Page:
Throughout its eight-year history, The Festy Experience has worked hard to produce a diverse festival experience that illustrates its core values: a family-friendly atmosphere, a love of craft food & beer, appreciation for the outdoors, and of course, stellar music. This year The Festy Experience will be held October 5-8 in the Blue Ridge Bowl at Infinity Downs Farm in Arrington, Virginia. The (largely female) lineup comprises a carefully curated blend of national and local roots music acts including Ani DiFranco, Phoebe Hunt, and Joan Osborne who graciously took some time to chat about The Festy, her critically acclaimed new album Songs of Bob Dylan, and more.
This is your first appearance at The Festy, what drew you to want to be a part of the festival?
I am a big lover and appreciator of outdoor festivals. In general, they’re such wonderful laid-back experiences that I’ll always say yes to. They’re a really great way to connect with the fans in a fun and casual way, and I always end up meeting other musicians or hearing a band I did not already know and become friends with, or a fan of, them.
Outdoor festivals are something special. Do you find that you adjust your set list for them as opposed to say playing in a theatre or club?
Yes, because acoustically, playing in a big field outdoors is entirely different from playing a theatre or club. I wouldn’t do a whole show of ballads or slow songs because that would fall flat, so we try to keep the energy up. We adjust the set list a bit to try to load it with tunes that are more suitable to an outdoor environment.
You mentioned that you always end up meeting different musicians. As a performer, do you enjoy seeing live music?
Oh, absolutely. That is one of the reasons I love doing festivals because normally when I am on tour I don’t have the chance to go out at night and see other bands because I’m working. And when I am at home, I try to stay at home and hang with my daughter and family. So, a festival is the perfect chance to catch bands that are on before or after me as well as hang out and meet people in the green room. It’s a great thing.
Is there anyone performing at The Festy that you are excited to see again or for the first time?
I’m so excited to see Jerry Douglas. I worked with him years and years ago in Scotland when we did The Transatlantic Sessions, but I have not worked with him since. I’m also looking forward to seeing The Infamous Stringdusters and perhaps discovering someone new.
Switching gears a bit, you released your new album, Songs of Bob Dylan earlier this month. I read that it was inspired by a residency at NYC’s famed The Carlyle. Why in particular did you choose to focus on Bob Dylan as opposed to anyone else?
Well, the idea for doing the Bob Dylan songbook record had been in the back of my mind for a long time. I had this collection of Ella Fitzgerald’s called The Song Books where she picked out different writers from her era, like Cole Porter and Duke Ellington, and devoted one album to each of them. In the back of my mind, I knew that I would love to do something like that myself, so when we got the call to do a residency at The Carlyle, I thought it was the perfect opportunity to test this idea out and pick one writer and focus solely on their work for the whole residency. We went to them with the idea of doing that and using Bob Dylan’s songs and they were completely down with it. It turned out to be a real successful residency that also allowed us to run with the material, work through arrangements, and decide what worked and what didn’t. It was great to have that period to develop the material and then make the album.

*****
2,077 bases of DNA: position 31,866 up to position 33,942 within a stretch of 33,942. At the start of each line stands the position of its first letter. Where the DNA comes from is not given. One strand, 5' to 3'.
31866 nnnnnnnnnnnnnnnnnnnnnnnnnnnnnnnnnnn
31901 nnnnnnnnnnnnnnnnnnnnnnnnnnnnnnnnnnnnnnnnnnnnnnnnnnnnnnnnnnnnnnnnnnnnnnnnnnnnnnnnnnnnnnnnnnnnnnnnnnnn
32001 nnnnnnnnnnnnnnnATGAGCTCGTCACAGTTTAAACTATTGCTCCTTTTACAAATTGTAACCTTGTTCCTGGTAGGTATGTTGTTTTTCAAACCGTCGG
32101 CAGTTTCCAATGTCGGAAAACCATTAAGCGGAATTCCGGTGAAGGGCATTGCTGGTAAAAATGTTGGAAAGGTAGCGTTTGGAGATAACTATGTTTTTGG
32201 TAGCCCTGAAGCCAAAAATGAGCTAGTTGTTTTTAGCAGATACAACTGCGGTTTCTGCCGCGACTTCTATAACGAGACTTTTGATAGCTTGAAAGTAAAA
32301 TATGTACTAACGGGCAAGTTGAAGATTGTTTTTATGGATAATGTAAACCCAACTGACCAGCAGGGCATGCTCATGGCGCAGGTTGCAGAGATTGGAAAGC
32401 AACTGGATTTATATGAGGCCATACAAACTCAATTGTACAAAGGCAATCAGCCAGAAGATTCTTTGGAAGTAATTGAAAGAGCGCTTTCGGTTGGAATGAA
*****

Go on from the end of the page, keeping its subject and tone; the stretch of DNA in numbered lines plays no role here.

Part of the reason we chose Bob is because of the vast amount of material - he has hundreds of amazing songs, so we were never going to run out of new material to try. Also, I had a history of covering his songs in the past; we did “The Man in the Long Black Coat” on Relish and “Make You Feel My Love” on Righteous Love, and I had also performed with him, so I felt like there would be this natural affinity – it just felt right.
Are the songs on the album strictly ones you did during the residency?
We worked up and learned a lot more songs than we had room for on this album, so part of what we’re doing with the live shows is drawing from that bag of songs that we learned, yet for whatever reason didn’t get on the record. I like to do something special for the live fans because they are what sustained me as an artist over the many years, so when people come to a show they will be able to hear songs that are not available to download or stream or hear anywhere else. They're like live bonus tracks.
That’s really special.
Is there any particular reason you closed out the album with “Ring The Bells?”
It’s kind of an instinctive process to place a running order for an album and that song felt like a closing prayer. It’s sort of an elegy, and has a bit of sorrow in it, but it also has a great dignity and the feeling of continuing in the face of sorrow. It felt like a closer to us.
Moving forward, is there anyone you have in mind for the next songbook?
I have several people in mind. We could certainly do a Volume 2 of Bob Dylan, but I also love Lou Reed, Nick Cave, Tom Waits, and Lucinda Williams and would love to see if there was a way to bring something different and fresh to those songs. There are a lot of great writers I would love to give the songbook treatment to.
With the new record and touring, what does the remainder of 2017 hold for you?
There will be a lot of shows, which I am excited very excited about, and I will be doing a lot of writing. I love the idea of doing a songbook series while also having a parallel track I can travel working on my own material.
For more information on Joan Osborne visit her official website
Find her on Facebook, Twitter, and Spotify
Purchase Songs of Bob Dylan HERE
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